Way of the gun
There’s an old adage in the drama world known as Chekhov’s gun: If there’s a gun placed on stage in the first act, it needs to go off by the third act. Everything on stage must serve a purpose, so if that gun isn’t going to be fired, don’t put it there.
To describe Ira Levin’s wickedly funny play, Deathtrap, in production now at Brüka Theatre, is hard to do without giving away spoilers. So, bearing the Chekhov’s gun principle in mind, I’ll start by saying that when the lights come up on the set—which will remain a constant for the entirety of the nearly three-hour play—you’ll see immediately that its walls are lined with antique weaponry, from rifles and machetes to pistols, daggers, a garrote, a crossbow and a mace.
Levin’s script and carefully arranged scenery and props drop important breadcrumbs in this way throughout the play. Every line and every prop mean something and lead somewhere. You won’t want to look away or miss a single line.
Take the opening scene, which is laden with breadcrumbs. I don’t think it’s revealing too much to explain how the play starts. Sidney Bruhl (Michael Peters) is an aging playwright who was successful long ago but hasn’t written a hit in ages. His latest is a flop. He and his nervous, excitable wife, Myra (Mary Bennett), bemoan their dwindling savings—primarily hers—and Sidney’s own inability to come up with an idea. Meanwhile, a former student from one of Sidney’s workshops, Clifford Anderson, has sent him an unsolicited script for his first play, in the hope that Sidney will bestow a few gems of wisdom on the younger man.
To Sidney’s great dismay, the play is good. So good he can’t find fault with it. He’d kill to have such a hit on his hands. Literally.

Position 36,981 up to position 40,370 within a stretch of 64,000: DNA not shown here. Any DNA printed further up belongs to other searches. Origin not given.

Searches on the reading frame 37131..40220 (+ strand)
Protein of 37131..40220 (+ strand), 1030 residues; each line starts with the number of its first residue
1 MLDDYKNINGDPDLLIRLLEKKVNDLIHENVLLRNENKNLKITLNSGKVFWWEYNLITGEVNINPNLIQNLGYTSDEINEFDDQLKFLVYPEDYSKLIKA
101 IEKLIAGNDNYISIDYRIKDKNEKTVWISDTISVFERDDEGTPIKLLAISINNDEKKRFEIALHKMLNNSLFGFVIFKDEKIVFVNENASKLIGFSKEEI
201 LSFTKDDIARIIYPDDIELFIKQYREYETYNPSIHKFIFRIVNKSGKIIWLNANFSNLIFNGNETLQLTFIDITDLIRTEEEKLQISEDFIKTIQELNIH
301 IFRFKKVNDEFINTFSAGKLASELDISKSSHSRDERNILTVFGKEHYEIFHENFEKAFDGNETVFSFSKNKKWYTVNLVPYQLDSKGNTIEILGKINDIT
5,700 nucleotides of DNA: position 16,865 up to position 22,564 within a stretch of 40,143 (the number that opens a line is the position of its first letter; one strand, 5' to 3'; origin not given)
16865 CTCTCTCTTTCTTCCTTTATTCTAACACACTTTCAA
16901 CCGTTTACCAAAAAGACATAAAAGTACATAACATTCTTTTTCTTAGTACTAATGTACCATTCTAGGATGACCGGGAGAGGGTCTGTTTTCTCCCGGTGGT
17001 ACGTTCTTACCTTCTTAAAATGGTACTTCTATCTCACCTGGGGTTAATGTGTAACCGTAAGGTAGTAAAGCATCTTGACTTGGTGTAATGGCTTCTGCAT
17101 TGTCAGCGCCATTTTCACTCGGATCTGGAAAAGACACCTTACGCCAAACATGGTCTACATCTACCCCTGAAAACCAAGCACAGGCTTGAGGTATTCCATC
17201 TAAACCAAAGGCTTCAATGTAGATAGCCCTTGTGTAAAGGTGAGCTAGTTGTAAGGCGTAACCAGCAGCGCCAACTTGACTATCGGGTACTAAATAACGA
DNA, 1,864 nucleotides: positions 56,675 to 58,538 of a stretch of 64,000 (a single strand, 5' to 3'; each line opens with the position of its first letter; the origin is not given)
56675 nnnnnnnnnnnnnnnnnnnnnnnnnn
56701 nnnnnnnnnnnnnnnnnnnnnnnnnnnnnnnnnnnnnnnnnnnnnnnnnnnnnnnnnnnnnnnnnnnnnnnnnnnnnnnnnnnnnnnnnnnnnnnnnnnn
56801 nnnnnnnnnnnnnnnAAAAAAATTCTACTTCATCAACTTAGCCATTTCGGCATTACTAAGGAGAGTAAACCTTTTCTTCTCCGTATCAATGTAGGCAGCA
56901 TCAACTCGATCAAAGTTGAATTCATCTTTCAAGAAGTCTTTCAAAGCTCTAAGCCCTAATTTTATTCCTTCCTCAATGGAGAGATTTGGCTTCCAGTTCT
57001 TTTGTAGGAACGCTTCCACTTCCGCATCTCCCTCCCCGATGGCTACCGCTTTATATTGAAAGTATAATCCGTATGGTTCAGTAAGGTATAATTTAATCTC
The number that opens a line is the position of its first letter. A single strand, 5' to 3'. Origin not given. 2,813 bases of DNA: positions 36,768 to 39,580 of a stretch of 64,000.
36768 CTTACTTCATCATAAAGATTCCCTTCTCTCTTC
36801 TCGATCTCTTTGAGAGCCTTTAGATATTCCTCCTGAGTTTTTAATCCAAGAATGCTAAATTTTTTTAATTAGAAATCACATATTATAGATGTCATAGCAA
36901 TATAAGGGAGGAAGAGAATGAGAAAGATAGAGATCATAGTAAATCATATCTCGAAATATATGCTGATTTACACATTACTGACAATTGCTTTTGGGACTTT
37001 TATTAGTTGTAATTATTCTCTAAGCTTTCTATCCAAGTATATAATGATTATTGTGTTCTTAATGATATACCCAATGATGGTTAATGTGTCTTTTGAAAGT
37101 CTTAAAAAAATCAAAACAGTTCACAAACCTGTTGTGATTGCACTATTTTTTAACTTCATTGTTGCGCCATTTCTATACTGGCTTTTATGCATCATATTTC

The Bruhls invite young Cliff (Chris Willson) to their Westport, Connecticut, home under the guise of mentorship, but to Myra’s astonishment, Sidney has a deadly ulterior motive.
This play-within-a-play is endlessly self-referential. Characters often refer to conventions of plays, acting and even the film based on this very play. For instance, Sidney and Clifford speak of the holy grail of theater—the two-act, five-character, one-set thriller—the same format of which they are a part. It’s all very meta.
It also is a classic cat-and-mouse story. Just when you think you know which characters are good or bad, things change. The characters taunt and torture each other constantly, and until the very end, you won’t know where it’s all headed.
Peters reprises the role he held in 2003 in Reno Little Theater’s production of this play. He was strong in the role then, but now he’s a master. His interplay with another masterful actor, Bennett, who is absolutely hilarious as the twittery, jittery Myra, is genius stuff. Also delightful is Lynn Carasali’s perfectly shrill, comical performance as Helga Ten Dorp, the Dutch psychic who’s just moved in down the street and whose visions keep thwarting the characters’ plots.
What I also love in this production directed by first-time Brüka director Michelle Merksamer is the careful attention to details—convincingly bloody fight scenes and the perfectly appointed set, the cozy living room of the Bruhls’ colonial home in Westport. You’ll find everything from a working fireplace (“practical to the extent that paper can be burned in it”) to the furniture (all well-selected for specific purposes), to the well-placed windows and doors that offer some jump-out-of-your-seat surprises, to effects such as a beautifully executed thunderstorm, cleverly designed and placed props and even transitional music that adds to the funny-yet-eerie ambiance.
Despite the show’s length, you will remain on the edge of your seat waiting for the twists and turns in this story to straighten themselves out. And it’s a ride you’ll thoroughly enjoy.